“Leysin is a small mountain village and as a result, the community is limited. There is a definite LAS bubble and most of the staff spend time outside of work with each other. It is rare to meet and become friends with people outside of the school community unless you have worked here for many years. It isn’t easy being single here, but the lifestyle is worth it if you love the outdoors and the mountains. It is a quiet village and a great place to live if you don’t like the city.” – Leysin American School (113 total comments)
“I find my Albanian friends quite generous: they always fight to pay the bill in a coffee shop but also for lunch. It is a local tradition though, and keep in mind that, if you want to keep your friends close to you, next time will be your turn. It is important to understand quickly these cultural habits as it will allow you to make good friends. One thing that it is generally badly perceived is to be stingy in friendship.” – Albanian College Durres (111 total comments)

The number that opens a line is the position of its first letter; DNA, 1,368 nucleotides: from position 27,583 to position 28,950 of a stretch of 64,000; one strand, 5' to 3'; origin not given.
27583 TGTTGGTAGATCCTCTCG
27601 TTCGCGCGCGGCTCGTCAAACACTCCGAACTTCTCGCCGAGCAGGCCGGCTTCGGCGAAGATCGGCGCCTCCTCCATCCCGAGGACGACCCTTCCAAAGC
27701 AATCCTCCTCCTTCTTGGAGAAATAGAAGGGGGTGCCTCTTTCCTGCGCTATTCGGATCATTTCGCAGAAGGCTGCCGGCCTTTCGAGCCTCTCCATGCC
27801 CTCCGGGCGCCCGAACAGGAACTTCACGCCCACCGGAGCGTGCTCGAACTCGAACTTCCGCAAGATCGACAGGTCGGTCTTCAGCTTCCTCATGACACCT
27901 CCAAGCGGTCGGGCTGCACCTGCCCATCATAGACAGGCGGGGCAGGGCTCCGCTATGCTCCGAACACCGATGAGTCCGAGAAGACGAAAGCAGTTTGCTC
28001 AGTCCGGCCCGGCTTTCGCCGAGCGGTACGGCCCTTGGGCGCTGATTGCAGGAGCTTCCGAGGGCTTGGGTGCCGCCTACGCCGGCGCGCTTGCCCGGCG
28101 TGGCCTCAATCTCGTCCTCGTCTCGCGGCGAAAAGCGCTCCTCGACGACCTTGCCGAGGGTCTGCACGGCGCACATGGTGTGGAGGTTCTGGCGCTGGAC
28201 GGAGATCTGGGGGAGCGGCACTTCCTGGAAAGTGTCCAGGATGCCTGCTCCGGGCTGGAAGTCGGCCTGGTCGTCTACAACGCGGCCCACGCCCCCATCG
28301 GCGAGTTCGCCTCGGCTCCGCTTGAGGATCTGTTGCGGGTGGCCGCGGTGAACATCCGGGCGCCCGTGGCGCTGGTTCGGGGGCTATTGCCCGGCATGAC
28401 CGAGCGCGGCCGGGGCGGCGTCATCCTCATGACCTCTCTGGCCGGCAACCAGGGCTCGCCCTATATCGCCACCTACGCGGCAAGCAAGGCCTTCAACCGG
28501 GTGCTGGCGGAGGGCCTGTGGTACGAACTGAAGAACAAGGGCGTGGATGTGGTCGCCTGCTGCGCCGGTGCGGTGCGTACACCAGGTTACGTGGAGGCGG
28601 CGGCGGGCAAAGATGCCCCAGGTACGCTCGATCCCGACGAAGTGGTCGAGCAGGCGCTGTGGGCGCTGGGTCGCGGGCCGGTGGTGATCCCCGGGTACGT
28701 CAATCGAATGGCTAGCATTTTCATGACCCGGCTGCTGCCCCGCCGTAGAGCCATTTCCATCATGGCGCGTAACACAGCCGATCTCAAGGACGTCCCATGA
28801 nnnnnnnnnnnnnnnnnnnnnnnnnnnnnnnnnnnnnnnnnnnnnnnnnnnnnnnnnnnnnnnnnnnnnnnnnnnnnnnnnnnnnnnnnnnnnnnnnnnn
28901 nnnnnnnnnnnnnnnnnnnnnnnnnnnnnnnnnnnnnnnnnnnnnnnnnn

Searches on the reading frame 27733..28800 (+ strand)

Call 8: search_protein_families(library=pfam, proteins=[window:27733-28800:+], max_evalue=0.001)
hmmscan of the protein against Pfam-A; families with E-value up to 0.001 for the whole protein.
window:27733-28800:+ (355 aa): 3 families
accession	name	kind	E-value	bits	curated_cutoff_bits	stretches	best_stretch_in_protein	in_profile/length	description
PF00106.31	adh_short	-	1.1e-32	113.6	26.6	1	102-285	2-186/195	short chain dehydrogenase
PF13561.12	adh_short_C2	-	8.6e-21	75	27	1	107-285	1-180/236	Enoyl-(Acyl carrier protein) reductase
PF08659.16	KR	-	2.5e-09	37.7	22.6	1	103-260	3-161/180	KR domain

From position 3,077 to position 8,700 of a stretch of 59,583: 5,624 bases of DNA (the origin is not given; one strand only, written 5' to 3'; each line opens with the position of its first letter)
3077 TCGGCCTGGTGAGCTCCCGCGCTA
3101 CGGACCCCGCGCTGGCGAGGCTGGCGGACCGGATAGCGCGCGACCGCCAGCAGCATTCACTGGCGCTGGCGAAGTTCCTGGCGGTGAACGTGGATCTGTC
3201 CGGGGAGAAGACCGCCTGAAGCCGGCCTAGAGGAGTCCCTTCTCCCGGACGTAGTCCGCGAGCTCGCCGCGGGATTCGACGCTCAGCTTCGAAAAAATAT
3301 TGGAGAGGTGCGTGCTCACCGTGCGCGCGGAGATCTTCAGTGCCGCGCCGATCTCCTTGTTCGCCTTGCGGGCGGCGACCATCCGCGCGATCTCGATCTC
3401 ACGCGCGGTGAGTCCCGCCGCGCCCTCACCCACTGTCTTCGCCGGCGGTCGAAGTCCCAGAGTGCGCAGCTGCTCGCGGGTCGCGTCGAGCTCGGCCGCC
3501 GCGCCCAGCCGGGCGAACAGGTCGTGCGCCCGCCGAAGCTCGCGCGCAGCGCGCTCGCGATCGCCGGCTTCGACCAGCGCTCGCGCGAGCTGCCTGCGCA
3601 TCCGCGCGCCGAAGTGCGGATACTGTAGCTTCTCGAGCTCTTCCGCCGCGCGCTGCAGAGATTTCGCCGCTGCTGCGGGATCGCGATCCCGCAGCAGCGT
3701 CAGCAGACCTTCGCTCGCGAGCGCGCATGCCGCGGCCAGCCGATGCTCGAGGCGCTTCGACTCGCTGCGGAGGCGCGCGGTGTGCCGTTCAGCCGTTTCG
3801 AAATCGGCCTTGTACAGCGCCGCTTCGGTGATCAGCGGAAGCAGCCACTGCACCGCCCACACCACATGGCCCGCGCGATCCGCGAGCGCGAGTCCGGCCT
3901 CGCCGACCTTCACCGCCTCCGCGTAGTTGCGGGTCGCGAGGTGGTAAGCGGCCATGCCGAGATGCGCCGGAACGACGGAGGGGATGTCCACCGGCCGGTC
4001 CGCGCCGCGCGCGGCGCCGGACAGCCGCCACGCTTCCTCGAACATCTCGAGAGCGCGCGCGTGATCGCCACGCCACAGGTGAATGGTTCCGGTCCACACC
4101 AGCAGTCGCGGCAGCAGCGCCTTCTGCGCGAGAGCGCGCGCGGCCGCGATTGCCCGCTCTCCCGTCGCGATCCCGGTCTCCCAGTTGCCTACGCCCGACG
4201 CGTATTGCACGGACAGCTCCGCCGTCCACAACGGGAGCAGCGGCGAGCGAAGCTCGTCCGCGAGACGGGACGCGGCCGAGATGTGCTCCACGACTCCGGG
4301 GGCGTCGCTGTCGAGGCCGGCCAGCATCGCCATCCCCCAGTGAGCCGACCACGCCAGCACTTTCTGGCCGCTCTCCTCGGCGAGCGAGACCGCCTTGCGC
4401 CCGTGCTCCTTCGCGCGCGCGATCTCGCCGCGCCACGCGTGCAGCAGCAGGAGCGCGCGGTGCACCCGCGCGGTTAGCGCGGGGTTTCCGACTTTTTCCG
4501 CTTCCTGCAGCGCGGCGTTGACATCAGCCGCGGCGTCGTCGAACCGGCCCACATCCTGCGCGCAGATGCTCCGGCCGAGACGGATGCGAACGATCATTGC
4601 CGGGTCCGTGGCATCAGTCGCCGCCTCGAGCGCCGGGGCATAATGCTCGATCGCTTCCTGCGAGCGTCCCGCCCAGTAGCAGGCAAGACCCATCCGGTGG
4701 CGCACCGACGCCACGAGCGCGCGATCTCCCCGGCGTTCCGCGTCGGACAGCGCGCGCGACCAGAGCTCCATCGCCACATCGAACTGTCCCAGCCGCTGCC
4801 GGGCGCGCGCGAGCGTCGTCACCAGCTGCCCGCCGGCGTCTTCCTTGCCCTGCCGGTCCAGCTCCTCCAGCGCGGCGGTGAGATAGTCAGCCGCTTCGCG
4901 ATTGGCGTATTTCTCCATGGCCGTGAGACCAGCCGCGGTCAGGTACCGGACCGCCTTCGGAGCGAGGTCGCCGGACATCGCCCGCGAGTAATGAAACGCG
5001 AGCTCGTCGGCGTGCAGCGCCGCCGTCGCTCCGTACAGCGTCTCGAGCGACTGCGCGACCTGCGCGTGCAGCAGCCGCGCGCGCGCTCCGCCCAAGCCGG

“The locals are very friendly and accommodating. We recently went on a one-day trip with a local tour company. As the only foreigners, we didn’t have much company at the beginning but we found out the locals on the trip actually spoke a very good level of English. By the end of the day, we made friends with many of them!” – Khartoum International Community School (153 total comments)